In the few months I’ve relinquished the title of “wife” to “single mom,” each week presents a new challenge in navigating uncharted territory.
Since establishing residence in an apartment complex full of like-minded folks, I’ve learned that there are a few things I used to take for granted — specifically, addressing necessary repairs to my residence or my vehicle.
For example, there is a wooden board that fits in the track of my patio door to prevent it from opening. It’s there because the lock is broken and the building manager has never fixed it. The exhaust fan in my bathroom sounds like a freight train. Even though said manager has visited twice to address the problem, all he succeeded in doing was replacing the decorative cover vs. getting to the root cause, a broken motor.
The rain gutter running above my garage leaks like a sieve. In the winter, melting ice drips to the ground below and freezes. The buildup prevents the garage door from staying down half the time. The rest of the time I purposely stop it from closing all the way to the ground for fear of the seal freezing to the asphalt. This happened one morning and prevented access to my car, triggering an apoplectic fit in my youngest whose biggest fear is being late for school.
My point is that when I was married, I never worried about any of these things. My ex is a handy guy who always addressed things before they became bigger issues while I lived my life, blissfully ignorant of potential catastrophes that never saw the light of day. Now I’m more conscious of potential and real problems and have to be forward thinking in having a backup plan. Instead of defaulting to relying on professionals or the kindness of strangers, I’m researching how to rectify things on my own. I’ve Googled “How to fix a patio door lock,” “recommended tire pressure for a Toyota Rav4” and “how to replace an exhaust fan motor.” A year ago, these things weren’t on my radar. Today, they are part of my new normal.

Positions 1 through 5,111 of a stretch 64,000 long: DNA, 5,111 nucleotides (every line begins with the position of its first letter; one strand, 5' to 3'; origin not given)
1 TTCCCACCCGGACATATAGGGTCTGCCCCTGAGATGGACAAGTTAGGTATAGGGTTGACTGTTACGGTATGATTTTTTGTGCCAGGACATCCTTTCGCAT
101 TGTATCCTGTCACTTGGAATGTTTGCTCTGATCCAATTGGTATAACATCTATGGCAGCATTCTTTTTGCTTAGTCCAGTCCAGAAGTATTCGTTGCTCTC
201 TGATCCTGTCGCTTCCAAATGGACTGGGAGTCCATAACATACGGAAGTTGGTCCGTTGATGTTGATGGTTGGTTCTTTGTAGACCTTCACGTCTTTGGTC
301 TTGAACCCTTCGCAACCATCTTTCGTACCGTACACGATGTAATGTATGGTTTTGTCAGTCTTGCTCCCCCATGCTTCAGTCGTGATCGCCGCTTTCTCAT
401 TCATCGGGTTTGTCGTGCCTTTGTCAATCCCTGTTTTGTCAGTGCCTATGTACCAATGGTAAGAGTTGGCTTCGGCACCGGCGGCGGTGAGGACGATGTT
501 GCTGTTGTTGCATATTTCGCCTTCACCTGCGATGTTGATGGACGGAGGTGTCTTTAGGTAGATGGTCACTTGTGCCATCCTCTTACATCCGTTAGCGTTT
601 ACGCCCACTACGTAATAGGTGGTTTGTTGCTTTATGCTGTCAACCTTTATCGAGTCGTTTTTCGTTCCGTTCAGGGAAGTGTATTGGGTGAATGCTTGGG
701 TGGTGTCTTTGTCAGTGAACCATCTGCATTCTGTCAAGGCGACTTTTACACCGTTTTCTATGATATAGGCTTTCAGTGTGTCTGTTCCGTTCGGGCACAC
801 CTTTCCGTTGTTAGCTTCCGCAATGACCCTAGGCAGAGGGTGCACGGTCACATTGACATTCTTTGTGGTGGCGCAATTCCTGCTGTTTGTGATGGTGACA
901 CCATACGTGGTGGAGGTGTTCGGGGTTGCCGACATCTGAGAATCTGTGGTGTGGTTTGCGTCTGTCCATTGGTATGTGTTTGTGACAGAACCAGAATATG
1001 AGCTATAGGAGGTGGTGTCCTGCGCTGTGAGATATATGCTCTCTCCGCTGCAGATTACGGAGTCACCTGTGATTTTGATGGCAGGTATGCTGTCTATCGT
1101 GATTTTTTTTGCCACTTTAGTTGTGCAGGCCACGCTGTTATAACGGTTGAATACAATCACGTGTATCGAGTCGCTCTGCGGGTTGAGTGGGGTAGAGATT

The trick now will be to overcome my fear (and a slight lack of motivation) to go beyond Googling to actually address these issues in a concrete way. As I’ve said before here, I like DIY projects, but I like the thought of them more than I like the actual execution. However, I intend to change that.
What about you? What kinds of DIY projects have you tackled? What are you proud of? What DIY project should you have left to a pro? Let me know in the comments below. Until next time…